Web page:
Get Alert
Please Wait... Processing your request... Please Wait.
You must sign in to sign-up for alerts.

Please confirm that your email address is correct, so you can successfully receive this alert.

Brief Reports   |    
Use of Augmentation Agents for Treating Depression: Analysis of a Psychiatric Electronic Medical Record Data Set
Kenneth R. Gersing, M.D.; John J. Sheehan, Ph.D.; Bruce Burchett, Ph.D.; Ling Zhu, Ph.D.; John A. Bates, Ph.D.; Ross A. Baker, Ph.D.; Iftekhar D. Kalsekar, Ph.D.
Psychiatric Services 2014; doi: 10.1176/appi.ps.201300288
View Author and Article Information

Dr. Gersing and Dr. Burchett are with the Department of Psychiatry and Behavioral Science, Duke University Medical Center, Durham, North Carolina (e-mail: kenneth.gersing@duke.edu). When this work was done, Dr. Sheehan, Dr. Zhu, and Dr. Kalsekar were with Bristol-Myers Squibb, Plainsboro, New Jersey, where Dr. Bates is affiliated. Dr. Sheehan and Dr. Kalsekar are now with AstraZeneca, Fort Washington, Pennsylvania. Dr. Baker is with Otsuka Pharmaceutical Development and Commercialization, Inc., Princeton, New Jersey. The findings were presented at the annual meeting of the Academy of Managed Care Pharmacy, October 3–5, 2012, Cincinnati, Ohio.

Copyright © 2014 by the American Psychiatric Association

text A A A
PDF of the full text article.

Objective  This study evaluated the relationship between patient characteristics and augmentation strategies for the treatment of major depressive disorder.

Methods  This retrospective, cross-sectional study used data from a psychiatric electronic medical record database for patients with depression without psychosis or psychotic features who initiated augmentation therapy between January 2001 and June 2011. Medical records were evaluated to identify factors predicting use of specific augmentation agents, and a multivariate logistic regression model was used to assess clinical and demographic predictors of augmentation strategy.

Results  Of 3,209 patients initiating augmentation therapy for depression, 75% received augmentation with an antidepressant combination and 11% received augmentation with second-generation antipsychotics. Baseline clinical severity (Clinical Global Impressions–Severity score) most strongly and consistently predicted augmentation with second-generation antipsychotics.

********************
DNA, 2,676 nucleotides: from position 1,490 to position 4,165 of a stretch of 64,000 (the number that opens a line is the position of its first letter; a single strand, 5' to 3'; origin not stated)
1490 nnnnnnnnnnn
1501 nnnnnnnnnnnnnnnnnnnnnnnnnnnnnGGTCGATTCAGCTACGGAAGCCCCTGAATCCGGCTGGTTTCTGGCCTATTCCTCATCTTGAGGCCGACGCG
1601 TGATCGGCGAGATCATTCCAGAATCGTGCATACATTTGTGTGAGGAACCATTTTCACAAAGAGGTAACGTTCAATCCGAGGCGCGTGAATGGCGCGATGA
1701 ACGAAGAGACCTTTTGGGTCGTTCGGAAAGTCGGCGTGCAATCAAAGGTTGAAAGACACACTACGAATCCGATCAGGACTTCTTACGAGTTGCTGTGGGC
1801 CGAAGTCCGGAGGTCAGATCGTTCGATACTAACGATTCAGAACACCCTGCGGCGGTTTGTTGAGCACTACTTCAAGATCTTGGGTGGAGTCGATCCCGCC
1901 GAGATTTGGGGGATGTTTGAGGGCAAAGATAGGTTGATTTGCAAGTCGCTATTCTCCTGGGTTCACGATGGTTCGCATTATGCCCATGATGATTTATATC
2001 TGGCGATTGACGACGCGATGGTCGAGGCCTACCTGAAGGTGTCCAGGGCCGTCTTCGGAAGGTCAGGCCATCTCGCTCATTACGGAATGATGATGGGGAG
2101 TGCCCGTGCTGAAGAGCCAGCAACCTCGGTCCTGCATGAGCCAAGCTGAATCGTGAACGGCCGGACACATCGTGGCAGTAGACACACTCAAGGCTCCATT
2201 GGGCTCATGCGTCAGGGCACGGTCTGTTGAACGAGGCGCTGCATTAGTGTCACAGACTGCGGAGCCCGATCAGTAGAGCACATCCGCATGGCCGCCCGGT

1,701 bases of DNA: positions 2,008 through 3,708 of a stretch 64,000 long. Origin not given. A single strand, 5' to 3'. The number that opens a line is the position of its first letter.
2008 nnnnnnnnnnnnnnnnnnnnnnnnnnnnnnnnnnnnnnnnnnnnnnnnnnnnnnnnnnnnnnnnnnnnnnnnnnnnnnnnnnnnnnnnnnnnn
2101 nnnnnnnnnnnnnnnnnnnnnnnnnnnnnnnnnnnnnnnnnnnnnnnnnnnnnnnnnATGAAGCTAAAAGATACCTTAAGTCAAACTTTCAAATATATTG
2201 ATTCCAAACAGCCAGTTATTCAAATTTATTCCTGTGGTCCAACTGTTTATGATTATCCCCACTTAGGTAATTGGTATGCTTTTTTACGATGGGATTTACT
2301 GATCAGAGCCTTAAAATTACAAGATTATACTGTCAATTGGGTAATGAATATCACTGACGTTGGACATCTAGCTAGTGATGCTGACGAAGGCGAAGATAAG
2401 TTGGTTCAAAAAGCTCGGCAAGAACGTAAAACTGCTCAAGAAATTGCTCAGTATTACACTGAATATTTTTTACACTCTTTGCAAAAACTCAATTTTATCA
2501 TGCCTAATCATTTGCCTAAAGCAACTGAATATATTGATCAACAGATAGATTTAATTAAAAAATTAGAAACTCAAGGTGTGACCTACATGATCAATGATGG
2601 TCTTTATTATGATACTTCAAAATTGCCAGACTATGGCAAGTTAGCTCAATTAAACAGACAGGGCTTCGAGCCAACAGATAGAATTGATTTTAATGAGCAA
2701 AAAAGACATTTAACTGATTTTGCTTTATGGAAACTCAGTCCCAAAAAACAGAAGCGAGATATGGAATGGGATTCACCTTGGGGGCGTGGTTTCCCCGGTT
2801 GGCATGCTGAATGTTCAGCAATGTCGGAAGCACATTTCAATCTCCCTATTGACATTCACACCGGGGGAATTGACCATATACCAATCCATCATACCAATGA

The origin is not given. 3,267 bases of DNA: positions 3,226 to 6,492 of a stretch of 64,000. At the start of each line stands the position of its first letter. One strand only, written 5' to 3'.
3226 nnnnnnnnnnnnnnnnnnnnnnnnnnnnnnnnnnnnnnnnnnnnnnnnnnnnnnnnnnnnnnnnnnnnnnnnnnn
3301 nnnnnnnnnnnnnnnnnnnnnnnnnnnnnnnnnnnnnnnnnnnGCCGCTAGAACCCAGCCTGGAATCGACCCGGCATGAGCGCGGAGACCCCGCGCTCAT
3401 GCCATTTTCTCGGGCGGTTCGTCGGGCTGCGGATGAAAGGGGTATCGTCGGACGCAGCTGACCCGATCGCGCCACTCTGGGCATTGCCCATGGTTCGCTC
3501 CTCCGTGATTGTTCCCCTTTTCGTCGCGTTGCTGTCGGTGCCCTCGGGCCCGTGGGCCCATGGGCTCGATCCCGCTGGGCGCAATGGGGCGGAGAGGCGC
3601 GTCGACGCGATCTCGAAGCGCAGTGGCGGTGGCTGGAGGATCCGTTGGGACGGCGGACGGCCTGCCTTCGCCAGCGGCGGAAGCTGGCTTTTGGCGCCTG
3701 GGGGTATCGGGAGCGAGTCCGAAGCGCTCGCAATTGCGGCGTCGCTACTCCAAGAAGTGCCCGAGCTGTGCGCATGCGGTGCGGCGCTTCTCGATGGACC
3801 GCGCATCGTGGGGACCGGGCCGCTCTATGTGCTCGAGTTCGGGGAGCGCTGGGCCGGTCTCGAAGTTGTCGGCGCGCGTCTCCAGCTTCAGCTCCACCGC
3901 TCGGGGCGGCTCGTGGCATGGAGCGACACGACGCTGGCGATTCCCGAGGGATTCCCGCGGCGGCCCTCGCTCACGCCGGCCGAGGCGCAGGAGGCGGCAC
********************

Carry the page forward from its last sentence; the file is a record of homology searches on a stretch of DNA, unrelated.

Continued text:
Conclusions  Treatment of patients in specialty settings with depression was often augmented with an antidepressant combination, whereas those with severe depression had an increased likelihood of augmentation with second-generation antipsychotics.

Abstract Teaser
Figures in this Article

Your Session has timed out. Please sign back in to continue.
Sign In Your Session has timed out. Please sign back in to continue.
Sign In to Access Full Content
Sign in via Athens (What is this?)
Athens is a service for single sign-on which enables access to all of an institution's subscriptions on- or off-site.
Not a subscriber?

Subscribe Now/Learn More

PsychiatryOnline subscription options offer access to the DSM-5 library, books, journals, CME, and patient resources. This all-in-one virtual library provides psychiatrists and mental health professionals with key resources for diagnosis, treatment, research, and professional development.

Need more help? PsychiatryOnline Customer Service may be reached by emailing PsychiatryOnline@psych.org or by calling 800-368-5777 (in the U.S.) or 703-907-7322 (outside the U.S.).




CME Activity

There is currently no quiz available for this resource. Please click here to go to the CME page to find another.
Submit a Comments
Please read the other comments before you post yours. Contributors must reveal any conflict of interest.
Comments are moderated and will appear on the site at the discertion of APA editorial staff.

* = Required Field
(if multiple authors, separate names by comma)
Example: John Doe

Related Content
DSM-5™ Clinical Cases > Chapter 3.  >
DSM-5™ Clinical Cases > Chapter 3.  >
DSM-5™ Clinical Cases > Chapter 16.  >
DSM-5™ Handbook of Differential Diagnosis > Chapter 2.  >
DSM-5™ Clinical Cases > Chapter 3.  >
Topic Collections
Psychiatric News
APA Guidelines
PubMed Articles